In a video message, Prince Khaled bin Sultan explains his belief that, “ocean exploration today gathers critical information for making wise conservation decisions for the future,” while the Living Oceans Foundation director, retired Navy Captain Philip Renaud tells the crowd how their research vessel is half way through a 5-year “Global Reef Expedition,” creating new ways to map and study coral systems.
Long time sailor and this year’s ‘Hero of the Seas’ Captain Charles Moore, who discovered the ‘Great Pacific Garbage Patch’ and founded the Algalita Research Foundation notes that, “We live in the age of plastic. The annual consumption of plastic and the weight of the earth’s human population are nearly equal… I hear it expressed that somehow technological advancements will result in ways to clean up the ocean and create non-polluting plastics that will cancel the need for radical changes in our globalized economic and political system that creates megatons of waste…I am not an optimist… (still) the raised fist Seaweed Rebel symbol must express our refusal to accept the status quo in its entirety. There is a need for global change. Heroes will make it happen!”
Perhaps 16-year old sea turtle activist and 2014 Youth winner Casey Sokolovic expresses most clearly what unites all 48 past and present Benchley winners and their dedicated supporters. “I have learned many lifelong lessons in my 8 years of activism — which is half my life…I’ve discovered that to make a difference, you have to become the difference and not just be a small wave of change. You have to be a tidal wave and flood the world with this change.”
The following day hundreds more change seekers showed up for the Peter Benchley Bay to Sea Symposium sponsored by Blue Frontier, Wendy Benchley and the Aquarium of the Bay. They heard outstanding talks and panels on the Bay and the Wonder and the Challenges of the Ocean from people such as including past and present award winners Jane Lubchenco, Geraldine Knatz, Steve Gaines and Steve Palumbi, as well as the Bay Institute’s Program Director Marc Holmes and myself. I moderated a luncheon conversation between National Geographic Explorer in Residence Dr. Sylvia Earle and Scripps Institution of Oceanography Director Dr. Margaret Leinen. They both addressed global issues like overfishing and climate change and the belief that it is not too late to enact solutions that can turn the tide in favor of our living seas. Sylvia even led a meditation on the sea.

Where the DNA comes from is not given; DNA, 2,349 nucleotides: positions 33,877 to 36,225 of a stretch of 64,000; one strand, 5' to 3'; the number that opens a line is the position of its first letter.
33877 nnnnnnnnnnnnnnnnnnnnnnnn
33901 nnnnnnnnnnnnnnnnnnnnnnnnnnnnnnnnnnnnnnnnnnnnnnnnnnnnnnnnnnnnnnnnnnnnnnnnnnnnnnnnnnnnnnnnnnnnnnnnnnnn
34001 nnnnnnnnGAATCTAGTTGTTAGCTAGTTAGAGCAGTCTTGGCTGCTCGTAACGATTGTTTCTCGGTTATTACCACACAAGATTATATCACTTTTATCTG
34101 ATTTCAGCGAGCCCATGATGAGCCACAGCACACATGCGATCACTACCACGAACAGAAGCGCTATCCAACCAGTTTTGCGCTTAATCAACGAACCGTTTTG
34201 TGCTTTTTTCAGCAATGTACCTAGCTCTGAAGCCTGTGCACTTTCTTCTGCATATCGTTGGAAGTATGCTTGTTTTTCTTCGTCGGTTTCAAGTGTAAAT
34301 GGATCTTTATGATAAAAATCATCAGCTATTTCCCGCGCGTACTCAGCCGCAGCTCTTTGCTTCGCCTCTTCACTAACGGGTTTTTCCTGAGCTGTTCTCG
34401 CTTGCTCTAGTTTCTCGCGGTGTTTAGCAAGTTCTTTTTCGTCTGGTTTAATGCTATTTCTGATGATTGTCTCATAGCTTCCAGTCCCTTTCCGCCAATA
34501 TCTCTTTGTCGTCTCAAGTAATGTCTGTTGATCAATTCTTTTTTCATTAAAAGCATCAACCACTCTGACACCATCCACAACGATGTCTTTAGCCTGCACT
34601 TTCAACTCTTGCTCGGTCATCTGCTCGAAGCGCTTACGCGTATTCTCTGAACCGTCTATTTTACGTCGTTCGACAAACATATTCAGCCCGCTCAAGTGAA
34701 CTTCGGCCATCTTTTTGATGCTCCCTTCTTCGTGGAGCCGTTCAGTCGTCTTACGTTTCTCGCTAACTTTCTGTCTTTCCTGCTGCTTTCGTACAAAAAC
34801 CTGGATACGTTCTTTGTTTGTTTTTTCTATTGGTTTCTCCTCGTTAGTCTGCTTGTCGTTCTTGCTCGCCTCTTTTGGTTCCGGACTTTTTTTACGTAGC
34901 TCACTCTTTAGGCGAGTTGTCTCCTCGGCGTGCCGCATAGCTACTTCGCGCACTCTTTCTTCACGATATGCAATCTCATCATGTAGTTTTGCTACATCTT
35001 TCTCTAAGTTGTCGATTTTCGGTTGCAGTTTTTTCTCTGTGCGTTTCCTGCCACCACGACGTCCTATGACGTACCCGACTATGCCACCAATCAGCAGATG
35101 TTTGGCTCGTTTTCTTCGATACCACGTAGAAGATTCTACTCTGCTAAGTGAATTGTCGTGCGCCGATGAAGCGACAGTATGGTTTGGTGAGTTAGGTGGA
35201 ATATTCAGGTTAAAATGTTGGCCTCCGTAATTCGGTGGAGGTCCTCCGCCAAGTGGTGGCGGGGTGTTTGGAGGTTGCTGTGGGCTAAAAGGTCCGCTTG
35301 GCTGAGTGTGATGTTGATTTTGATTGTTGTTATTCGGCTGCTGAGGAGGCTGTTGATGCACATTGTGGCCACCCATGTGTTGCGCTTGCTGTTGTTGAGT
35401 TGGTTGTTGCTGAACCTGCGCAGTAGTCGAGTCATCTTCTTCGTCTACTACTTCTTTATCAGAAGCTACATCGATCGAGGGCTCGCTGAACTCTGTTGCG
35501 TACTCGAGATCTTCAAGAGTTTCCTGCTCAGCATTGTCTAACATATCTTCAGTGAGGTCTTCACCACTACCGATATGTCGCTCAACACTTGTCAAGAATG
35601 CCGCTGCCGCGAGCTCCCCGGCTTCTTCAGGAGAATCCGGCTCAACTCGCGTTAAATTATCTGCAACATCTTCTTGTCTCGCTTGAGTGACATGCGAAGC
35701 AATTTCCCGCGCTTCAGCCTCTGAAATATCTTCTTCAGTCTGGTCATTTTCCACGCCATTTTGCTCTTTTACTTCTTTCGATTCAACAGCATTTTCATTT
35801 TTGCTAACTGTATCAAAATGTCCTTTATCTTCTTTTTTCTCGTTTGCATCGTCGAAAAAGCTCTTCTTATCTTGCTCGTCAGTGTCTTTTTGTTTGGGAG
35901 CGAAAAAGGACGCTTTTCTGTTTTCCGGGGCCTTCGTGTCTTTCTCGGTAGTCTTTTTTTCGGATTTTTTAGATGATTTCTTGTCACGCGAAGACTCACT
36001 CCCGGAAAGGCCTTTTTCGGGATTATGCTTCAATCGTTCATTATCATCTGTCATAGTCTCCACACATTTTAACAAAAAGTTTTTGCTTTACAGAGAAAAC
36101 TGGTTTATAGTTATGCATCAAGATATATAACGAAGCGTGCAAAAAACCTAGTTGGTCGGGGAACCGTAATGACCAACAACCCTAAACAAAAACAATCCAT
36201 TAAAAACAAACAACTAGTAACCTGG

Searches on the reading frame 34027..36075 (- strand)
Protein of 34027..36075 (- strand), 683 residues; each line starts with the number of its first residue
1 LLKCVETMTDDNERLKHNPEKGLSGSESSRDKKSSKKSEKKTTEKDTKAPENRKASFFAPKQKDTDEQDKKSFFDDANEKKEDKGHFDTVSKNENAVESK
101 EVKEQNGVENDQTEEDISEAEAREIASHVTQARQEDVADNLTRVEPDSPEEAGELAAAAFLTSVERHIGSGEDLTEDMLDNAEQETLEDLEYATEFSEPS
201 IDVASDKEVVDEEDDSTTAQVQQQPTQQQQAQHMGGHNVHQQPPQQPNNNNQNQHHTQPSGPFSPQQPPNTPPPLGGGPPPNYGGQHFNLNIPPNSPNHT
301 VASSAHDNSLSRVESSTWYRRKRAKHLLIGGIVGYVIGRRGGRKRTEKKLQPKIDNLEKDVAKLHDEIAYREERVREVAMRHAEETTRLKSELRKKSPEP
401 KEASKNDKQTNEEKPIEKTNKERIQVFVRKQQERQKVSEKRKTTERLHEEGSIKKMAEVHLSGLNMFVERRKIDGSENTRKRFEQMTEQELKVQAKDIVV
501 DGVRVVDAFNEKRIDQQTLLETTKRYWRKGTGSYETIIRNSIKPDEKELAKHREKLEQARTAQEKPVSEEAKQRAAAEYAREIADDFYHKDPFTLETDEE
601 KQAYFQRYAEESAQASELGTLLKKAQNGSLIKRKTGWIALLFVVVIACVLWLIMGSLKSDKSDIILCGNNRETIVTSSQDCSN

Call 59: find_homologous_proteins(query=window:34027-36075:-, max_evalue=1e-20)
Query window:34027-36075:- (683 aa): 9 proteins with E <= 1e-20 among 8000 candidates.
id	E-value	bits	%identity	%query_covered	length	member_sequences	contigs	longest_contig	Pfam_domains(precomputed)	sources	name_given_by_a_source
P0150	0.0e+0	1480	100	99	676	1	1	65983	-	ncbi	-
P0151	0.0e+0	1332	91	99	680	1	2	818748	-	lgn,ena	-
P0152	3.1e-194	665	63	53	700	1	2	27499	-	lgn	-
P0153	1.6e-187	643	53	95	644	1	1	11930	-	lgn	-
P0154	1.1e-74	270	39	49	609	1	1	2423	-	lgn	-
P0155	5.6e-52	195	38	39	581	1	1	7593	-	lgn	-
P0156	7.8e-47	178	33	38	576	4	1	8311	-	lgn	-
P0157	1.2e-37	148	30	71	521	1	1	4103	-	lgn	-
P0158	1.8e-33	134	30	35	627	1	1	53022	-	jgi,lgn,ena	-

If that wasn’t enough to provide hope, you could leave the aquarium and walk down the pier to see dozens of sea lions noisily hauled out on the docks along the city’s waterfront where one of the world’s great marine wildlife recoveries is taking place. This includes the return of harbor porpoises to the bay for the first time in 60 years and the huge numbers of whales, dolphins, salmon and seabirds thriving just beyond the Golden Gate and up and down California’s coast.
If the world’s eighth largest economy (California) can prosper while protecting and restoring its coast and ocean, there’s no reason commonsense solutions can’t be scaled up to a national and global level. That’s what Peter Benchley Ocean Award winners are working towards every day. Blue Frontier, Wendy Benchley and this year’s more than 20 sponsors including Google, The Campbell Foundation and the Moore Foundation are proud to honor them.
Wednesday will mark another effort to drive solutions. Sponsored by Blue Frontier, Oceana, Ocean Champions, NRDC, Clean Ocean Action and the Colorado Ocean Coalition and supported by dozens of other groups, Over The Horizon’s all day D.C. gathering with teleconferencing from across the country will address key challenges we face if we’re to expand our public visibility between now and 2016
The agenda will include briefings from ocean policy leaders including Sylvia Earle, reporting back from Secretary of State John Kerry’s ocean conference that will have just ended. We will then seek to develop a set of 2-4 key issues the blue movement can agree to take to the public and policymakers between now and 2016. Other sessions will focus on bringing these issues into focus during the 2014 campaign season and onto Capitol Hill during the 2015 Blue Vision Summit so that ocean issues get acted on locally, regionally and nationally by 2016. For the full agenda click here.
If you would like to participate live or by teleconference on Wednesday contact Jud@bluefront.org for sign-on information
Plan now to attend the 5th Blue Vision Summit May 11-14 2015 in Washington DC. Celebration of the Sea Evening of May 11, Summit Conference May 12, Healthy Ocean Hill Day May 13, Peter Benchley Ocean Awards May 14, 2015.
Finally, if you enjoy Blue Notes and support the ongoing work of Blue Frontier please consider making a tax-deductible contribution to us HERE. Help us restore the blue in our red, white and blue.